The two crept to the door fearing the worst. Pushing it open and rushing through with weapons readied, they were relieved to find it empty of goblins. More importantly ,the room had a large cell in it where a group of village girls were being kept. They looked at the pair with uncertainty clear on their faces, but Argarin assured them that they were there to help. While he worked on breaking the lock Xylia looked around the desk that was opposite the cell. On it she found a piece of paper though she could make no sense of it.
Argarin finally forced the lock and asked as the girls climbed out, “Is this everyone?”
One of the girls shook her head. “No… a few days ago they sold Leona to a half-orc. They were going to sell Ashley but she was so scared… Leona volunteered.”
Argarin nodded. “Follow us and we will get you home.”
The pair of heroes led the girls out from the cavern and back to the village of Kent. A cheer erupted from the peasants that noticed the group emerging from the forest, alerting the others and gathering a crowd. The girls ran to their families, arms outstretched and tears streaming down their faces.
One by one, the reunited families gave their heartfelt thanks and left until there was only a single woman left, grief in her eyes and pain in her face. Walking slowly closer to Argarin and Xylia, she asked, “My daughter Leona… where is she? Where is my daughter?”
Argarin stated plainly, “I’m afraid she was sold to a–”
Xylia elbowed him and interrupted, “She is alive and we are going to find her.”
The woman nodded and turned away, heading to her hovel just as one of the village guards came up.
“You lot, Sir Kendrick would most certainly like to meet with the pair that saved all those girls.”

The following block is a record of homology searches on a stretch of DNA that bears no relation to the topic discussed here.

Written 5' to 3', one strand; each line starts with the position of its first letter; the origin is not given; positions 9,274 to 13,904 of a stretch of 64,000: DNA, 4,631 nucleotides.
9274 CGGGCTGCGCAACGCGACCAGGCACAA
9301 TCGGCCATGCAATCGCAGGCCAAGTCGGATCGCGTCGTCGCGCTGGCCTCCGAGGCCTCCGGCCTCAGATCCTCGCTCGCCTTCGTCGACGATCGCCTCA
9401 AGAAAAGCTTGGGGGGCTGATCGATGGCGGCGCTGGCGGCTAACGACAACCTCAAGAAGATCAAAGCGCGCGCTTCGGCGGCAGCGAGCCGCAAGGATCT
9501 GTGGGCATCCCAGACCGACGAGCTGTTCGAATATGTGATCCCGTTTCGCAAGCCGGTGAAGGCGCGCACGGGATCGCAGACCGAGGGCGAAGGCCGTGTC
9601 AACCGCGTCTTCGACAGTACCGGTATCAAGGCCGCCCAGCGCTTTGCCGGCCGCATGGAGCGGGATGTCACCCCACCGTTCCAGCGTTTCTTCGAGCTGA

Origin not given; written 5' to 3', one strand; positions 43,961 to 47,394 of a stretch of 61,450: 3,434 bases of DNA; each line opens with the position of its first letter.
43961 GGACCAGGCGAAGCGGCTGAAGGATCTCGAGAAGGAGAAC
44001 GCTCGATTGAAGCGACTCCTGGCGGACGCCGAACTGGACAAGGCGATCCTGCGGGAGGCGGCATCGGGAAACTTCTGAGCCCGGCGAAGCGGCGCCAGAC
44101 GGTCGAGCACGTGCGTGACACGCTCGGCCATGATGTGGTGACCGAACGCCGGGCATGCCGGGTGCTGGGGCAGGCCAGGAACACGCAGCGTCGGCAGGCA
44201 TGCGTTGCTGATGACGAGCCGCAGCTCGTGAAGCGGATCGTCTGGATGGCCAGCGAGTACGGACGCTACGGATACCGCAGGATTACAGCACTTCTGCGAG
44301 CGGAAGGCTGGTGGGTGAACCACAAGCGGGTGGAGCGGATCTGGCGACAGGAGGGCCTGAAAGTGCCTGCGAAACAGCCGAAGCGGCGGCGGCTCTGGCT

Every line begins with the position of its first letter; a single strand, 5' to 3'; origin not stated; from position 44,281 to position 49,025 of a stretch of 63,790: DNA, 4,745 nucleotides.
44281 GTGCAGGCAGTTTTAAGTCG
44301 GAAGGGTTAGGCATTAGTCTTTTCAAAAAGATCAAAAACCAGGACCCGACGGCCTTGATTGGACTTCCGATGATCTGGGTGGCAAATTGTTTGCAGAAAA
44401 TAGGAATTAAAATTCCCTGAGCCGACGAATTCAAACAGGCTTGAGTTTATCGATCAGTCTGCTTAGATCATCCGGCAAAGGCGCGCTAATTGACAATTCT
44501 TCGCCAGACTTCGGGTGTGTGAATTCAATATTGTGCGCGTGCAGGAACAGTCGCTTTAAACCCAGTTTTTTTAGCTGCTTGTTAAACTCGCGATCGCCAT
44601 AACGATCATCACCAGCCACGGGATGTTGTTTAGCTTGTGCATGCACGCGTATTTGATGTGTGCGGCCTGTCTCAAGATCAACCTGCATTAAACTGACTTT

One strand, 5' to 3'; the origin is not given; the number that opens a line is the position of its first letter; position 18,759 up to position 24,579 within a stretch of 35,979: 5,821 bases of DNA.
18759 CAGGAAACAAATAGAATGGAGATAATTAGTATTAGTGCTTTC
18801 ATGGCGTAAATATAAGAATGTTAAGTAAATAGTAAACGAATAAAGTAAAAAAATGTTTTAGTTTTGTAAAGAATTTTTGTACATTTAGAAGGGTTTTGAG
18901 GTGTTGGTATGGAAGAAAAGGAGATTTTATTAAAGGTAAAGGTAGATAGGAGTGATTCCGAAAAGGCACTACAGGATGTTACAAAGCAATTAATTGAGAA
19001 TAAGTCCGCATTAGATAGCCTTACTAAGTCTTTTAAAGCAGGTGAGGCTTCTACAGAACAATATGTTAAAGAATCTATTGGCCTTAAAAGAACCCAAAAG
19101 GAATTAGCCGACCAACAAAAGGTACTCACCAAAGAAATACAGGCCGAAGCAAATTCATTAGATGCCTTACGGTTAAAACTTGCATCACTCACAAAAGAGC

Argarin nodded and said, “Lead on, but make haste. We have another girl to save and the trail may grow cold.”
Sir Kendrick was sitting in his throne and clapped when the pair arrived, “Great job, my good adventurers! My guardsman tells me you found the girls. You should be rewarded!”
An assistant approached the old knight with a chest and opened it. Reaching into it he pulled out a small flask and offered it to Argarin, “For you, this. May it serve you well.”
Argarin looked at it curiously, but thanked the knight regardless.
“And for you… this.” Sir Kendrick went on, offering Xylia a bracelet made of gold. “It will be pretty on your arm.”
Xylia did not hide the discontent on her face as she turned the bracelet over, but Sir Kendrick hardly seemed to notice. She obliged him in putting it on, at least for the time being. “Sir Kendrick,” she started, reaching into her bag and retrieving the note she had found. “can you read this?”
The old knight took it and peered at it. Slowly, he shook his head. “No… I’m afraid not. It is written in orcish. Mine isn’t so good, at least not since the time I invaded an orc camp. It was just north of here – covered in the filthy things, you see, and–”
“Orcish?” Xylia interrupted. “How can we find someone capable to read this?”
“Huh? Huh, hmm. Perhaps someone in Devon. It is not far from here.”
Time was of the essence, and before he could get lost in another story, they bade their goodbyes and left the keep to plan their trip to Devon.
Heroes of Vallhyn